Cyberculture Art Museum
Archival Documentation of the Art


 

1 Sunrise in Cyberspace, Jeff Thomas Alu, 1998

On Sunrise in Cyberspace-

This image came out of the concept of Cyberspace itself, a world "trapped"
within computers and phone lines. Basically my question was 'how could
this world possibly be "dark", with so much going on within its confines?'
"Sunrise in Cyberspace" is an optomistic glimpse into this inner
world.

2 Cybertomb, Pygoya, 1998

On CyberTomb-

Pygoya suggests the ancient Egyptian tomb and mummy container as an allegory for a long sought timeless place for digital artists; the Internet provides a cyberspace that make their art "immortal" through permanent online exhibitions such as those in Webmuseum Cybercolony. The symbolic visual representation is constructed through the digital art medium itself.

CyberTomb also is a tribute to the Mausoleum Art Museum for ALL deceased artists.


3 The Net, Earl Hinrichs, 1998

My art is purely digital. It is created with computer programs that
I write.

The images I create are not based on reality. They do not model
a physical reality, nor are they abstractions or impressions of
something physical.

My programs are mathematical in nature. The mathematics of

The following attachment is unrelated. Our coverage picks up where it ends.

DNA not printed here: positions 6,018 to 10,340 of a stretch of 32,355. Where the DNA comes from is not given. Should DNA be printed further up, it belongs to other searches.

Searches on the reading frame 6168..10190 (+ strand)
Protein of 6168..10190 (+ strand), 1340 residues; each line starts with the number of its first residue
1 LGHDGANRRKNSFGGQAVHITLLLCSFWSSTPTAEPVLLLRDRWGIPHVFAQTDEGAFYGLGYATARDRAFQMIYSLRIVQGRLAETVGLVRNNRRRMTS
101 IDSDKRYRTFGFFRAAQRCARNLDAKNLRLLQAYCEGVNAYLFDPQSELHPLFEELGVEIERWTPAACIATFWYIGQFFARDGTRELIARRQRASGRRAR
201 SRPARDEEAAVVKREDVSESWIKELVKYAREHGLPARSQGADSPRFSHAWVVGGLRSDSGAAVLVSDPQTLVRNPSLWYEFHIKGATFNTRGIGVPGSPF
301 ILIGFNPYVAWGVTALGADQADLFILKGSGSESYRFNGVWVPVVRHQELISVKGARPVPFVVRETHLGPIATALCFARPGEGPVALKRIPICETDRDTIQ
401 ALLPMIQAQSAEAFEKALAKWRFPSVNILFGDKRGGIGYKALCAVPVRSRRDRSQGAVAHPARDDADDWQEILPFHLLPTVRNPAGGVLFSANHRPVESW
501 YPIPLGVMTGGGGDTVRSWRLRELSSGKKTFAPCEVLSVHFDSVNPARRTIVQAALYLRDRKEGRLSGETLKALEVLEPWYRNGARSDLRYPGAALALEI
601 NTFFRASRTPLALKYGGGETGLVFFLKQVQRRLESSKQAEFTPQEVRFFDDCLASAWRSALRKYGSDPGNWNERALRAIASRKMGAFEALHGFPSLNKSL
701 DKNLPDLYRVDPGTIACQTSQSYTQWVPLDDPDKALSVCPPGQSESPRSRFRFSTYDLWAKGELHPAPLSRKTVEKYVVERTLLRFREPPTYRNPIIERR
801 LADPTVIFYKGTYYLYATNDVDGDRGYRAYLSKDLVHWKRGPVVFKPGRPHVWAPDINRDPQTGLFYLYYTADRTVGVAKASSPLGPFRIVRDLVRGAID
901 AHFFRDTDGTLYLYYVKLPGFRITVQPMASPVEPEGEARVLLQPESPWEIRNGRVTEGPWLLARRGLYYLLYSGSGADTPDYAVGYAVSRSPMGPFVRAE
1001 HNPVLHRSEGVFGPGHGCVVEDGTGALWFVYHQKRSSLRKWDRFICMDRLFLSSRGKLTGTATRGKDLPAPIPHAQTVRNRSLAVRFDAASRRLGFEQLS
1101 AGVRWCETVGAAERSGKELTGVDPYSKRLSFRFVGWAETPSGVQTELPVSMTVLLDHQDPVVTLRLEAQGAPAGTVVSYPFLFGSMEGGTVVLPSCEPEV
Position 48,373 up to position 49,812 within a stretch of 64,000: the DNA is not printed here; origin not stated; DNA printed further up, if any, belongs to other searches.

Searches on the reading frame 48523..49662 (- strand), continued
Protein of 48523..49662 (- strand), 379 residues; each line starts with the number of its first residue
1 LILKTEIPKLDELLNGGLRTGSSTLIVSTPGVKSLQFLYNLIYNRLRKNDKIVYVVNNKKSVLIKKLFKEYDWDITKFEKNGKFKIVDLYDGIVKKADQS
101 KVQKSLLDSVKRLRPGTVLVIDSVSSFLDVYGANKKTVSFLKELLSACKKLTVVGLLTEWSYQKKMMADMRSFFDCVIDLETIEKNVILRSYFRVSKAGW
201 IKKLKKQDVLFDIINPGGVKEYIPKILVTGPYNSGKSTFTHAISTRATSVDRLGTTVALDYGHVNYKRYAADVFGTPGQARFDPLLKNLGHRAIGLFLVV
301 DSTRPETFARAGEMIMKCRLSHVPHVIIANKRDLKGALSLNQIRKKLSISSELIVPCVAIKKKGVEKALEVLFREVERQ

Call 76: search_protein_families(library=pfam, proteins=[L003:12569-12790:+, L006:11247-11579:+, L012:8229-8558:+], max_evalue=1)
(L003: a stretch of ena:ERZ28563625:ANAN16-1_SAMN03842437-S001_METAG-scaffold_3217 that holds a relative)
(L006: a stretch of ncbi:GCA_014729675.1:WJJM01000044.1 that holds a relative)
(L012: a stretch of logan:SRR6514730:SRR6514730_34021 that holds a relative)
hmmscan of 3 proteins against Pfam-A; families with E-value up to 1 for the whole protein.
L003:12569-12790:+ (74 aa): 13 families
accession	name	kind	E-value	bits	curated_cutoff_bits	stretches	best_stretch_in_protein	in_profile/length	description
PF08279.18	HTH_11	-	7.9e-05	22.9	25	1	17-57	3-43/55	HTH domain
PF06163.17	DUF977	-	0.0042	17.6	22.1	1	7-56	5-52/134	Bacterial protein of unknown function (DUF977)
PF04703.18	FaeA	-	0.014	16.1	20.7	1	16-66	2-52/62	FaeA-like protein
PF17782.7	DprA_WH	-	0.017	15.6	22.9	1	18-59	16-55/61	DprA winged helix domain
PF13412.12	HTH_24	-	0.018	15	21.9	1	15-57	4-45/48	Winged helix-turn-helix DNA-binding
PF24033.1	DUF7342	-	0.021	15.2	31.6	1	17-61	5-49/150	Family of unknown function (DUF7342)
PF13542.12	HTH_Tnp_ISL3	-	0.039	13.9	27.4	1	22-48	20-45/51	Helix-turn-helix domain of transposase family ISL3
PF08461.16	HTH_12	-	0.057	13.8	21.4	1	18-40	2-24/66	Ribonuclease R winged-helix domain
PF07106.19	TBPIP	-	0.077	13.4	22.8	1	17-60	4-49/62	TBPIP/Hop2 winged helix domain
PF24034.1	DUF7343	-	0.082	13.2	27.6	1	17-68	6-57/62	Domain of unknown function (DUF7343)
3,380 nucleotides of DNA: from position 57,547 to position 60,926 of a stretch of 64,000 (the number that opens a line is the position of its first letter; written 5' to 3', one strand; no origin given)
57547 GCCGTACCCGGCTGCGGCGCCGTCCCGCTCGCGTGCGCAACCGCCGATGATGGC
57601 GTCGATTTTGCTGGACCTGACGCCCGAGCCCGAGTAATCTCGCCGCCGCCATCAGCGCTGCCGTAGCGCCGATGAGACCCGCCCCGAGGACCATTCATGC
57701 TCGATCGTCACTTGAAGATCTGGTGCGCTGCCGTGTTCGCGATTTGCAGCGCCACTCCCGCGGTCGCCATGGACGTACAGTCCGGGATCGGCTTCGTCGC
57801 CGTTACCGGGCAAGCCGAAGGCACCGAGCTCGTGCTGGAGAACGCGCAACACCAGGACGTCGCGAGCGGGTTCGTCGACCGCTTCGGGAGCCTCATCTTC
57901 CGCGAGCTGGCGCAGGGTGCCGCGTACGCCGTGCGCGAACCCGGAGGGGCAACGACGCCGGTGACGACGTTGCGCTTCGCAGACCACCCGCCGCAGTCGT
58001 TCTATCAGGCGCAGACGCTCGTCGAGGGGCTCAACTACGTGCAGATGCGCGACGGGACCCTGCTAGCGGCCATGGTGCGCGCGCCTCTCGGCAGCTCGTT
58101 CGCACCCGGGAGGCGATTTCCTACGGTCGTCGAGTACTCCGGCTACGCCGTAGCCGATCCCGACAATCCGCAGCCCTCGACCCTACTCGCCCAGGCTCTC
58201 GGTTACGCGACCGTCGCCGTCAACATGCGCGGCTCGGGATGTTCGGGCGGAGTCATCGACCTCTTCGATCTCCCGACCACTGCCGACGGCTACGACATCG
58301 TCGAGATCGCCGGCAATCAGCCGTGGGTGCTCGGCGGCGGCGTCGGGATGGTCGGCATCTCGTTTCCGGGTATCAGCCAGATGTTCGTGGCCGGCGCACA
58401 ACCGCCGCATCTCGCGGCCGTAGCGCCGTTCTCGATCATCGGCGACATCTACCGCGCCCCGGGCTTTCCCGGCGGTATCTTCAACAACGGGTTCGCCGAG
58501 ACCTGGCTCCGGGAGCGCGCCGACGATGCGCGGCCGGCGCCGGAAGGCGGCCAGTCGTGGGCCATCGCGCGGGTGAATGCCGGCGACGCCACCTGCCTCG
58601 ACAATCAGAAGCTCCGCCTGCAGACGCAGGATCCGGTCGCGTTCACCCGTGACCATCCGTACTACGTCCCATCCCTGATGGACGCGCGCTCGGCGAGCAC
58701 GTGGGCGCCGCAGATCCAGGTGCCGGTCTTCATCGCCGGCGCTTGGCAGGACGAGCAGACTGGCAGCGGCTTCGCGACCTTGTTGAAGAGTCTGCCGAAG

chaos play an important role in the generation of these images.
However, the mathematics is merely a tool to generate the art.
These images do not depict a mathematical concept. I use
mathematics to create and manipulate the shapes and colors.
I create and discard many images, tuning the results until I
arrive at something that resonates with my emotional state.
Hopefully the viewer experiences similar emotions.

 

 

4 Shrine, KADE (Jeremy Gaywood), UK, inducted 1998

A shrine to the shrines littering the Web. Gillar Anderson somehow signifies this more than any other person.

She is Gillian Anderson (aka. Scully) of the X-files. She represents the
genre of the 'shrine' web site. She is admired by all of the 'geeks' who
are fans of computers, ufos, etc.

 

5 Farmer's Wife on the Net & 6 Power Plant in Cyberspace, Ansgard Thomson, Alberta, Canada, 1998

 

7-9  signal, firewall and destination, inducted in October 1998  (artist prefers no capitals in his titles)
Earl Hinrichs, Idaho, USA
These 3 works also premiered on the Internet in the artist's solo exhibition at the Rave Webmuseum of Cyberart in November 1998.


10 Email Addiction, Ansgard Thomson, Alberta, Canada, 1999

 

11 Cyberculture & Cyberlife - My First Digital Self-portrait,
Gardiana, Taipei, Taiwan, 1999

 

12 e-Mail Call, Larry Lovett, Mokuleia, Hawaii, 1999

 

13 Scrollscape, Shubhojoy Mitra, Calcutta, India, 1999

 

14  Fountain in Lonely Cyberspace , Kolja Tatic, Jagodina/Belgrade, Yugoslavia, 1999

 

15 Portal to Cyberspace, Pygoya, Honolulu, Hawaii, USA, 1999
The featured piece for Pygoya's participation in India's lst international digital art exhibition in 1999 (Calcutta, Bombay)

 

16. Chatroom Regulars, Linda Martin, Australia, 1999

 

17. Global Consciousness, Ingrid Kamerbeek, Germany, 2002

 

18. Whole World In Your Hand, Vijay Kochar, India, 2003